Tehama County is a county located in the northern part of the U.S. state of California. It is bisected by the Sacramento River. As of 2010 its population was 63,463, up from 56,039 as of 2000. The county seat is Red Bluff, which is also the largest city.
The county is named for the City of Tehama. The origin of the name is not known. Suggested possible roots are the Arabic word تهامة tehama ("hot low-lands"), the Spanish word tejamanil (shingle), or "high water" in the dialect of local Native Americans.
The first permanent settlers in the area that is now Tehama County were Robert Hasty Thomes, Albert Gallatin Toomes, William George Chard, and Job Francis Dye. The four men were each given land grants by the government of Mexico in 1844. Thomes received Rancho Saucos, Toomes received Rancho Rio de los Molinos, Chard received Rancho Las Flores, and Dye received Rancho Primer Cañon o Rio de Los Berrendos. Later in the same year Josiah Belden received Rancho Barranca Colorado.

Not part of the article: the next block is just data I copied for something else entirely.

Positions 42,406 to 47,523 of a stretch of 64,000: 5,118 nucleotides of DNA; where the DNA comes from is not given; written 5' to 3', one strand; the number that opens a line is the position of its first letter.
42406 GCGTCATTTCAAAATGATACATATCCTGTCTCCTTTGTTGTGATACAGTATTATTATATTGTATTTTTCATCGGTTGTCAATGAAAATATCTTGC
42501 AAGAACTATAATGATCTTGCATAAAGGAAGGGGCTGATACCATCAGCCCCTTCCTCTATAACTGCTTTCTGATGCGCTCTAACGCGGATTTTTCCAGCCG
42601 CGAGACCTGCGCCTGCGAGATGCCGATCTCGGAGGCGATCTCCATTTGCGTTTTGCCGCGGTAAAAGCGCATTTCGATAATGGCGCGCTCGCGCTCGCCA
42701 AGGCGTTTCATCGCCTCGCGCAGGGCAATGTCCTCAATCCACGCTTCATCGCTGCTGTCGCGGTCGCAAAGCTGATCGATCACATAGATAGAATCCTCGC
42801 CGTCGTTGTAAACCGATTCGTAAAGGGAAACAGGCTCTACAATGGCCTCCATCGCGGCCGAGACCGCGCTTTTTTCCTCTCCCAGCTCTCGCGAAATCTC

Famous early figures include Kit Carson, who took part in a fight that gave name to Bloody Island and Battle Creek, Jedediah Smith, John Fremont, and William B. Ide, the first and only president of the California Republic.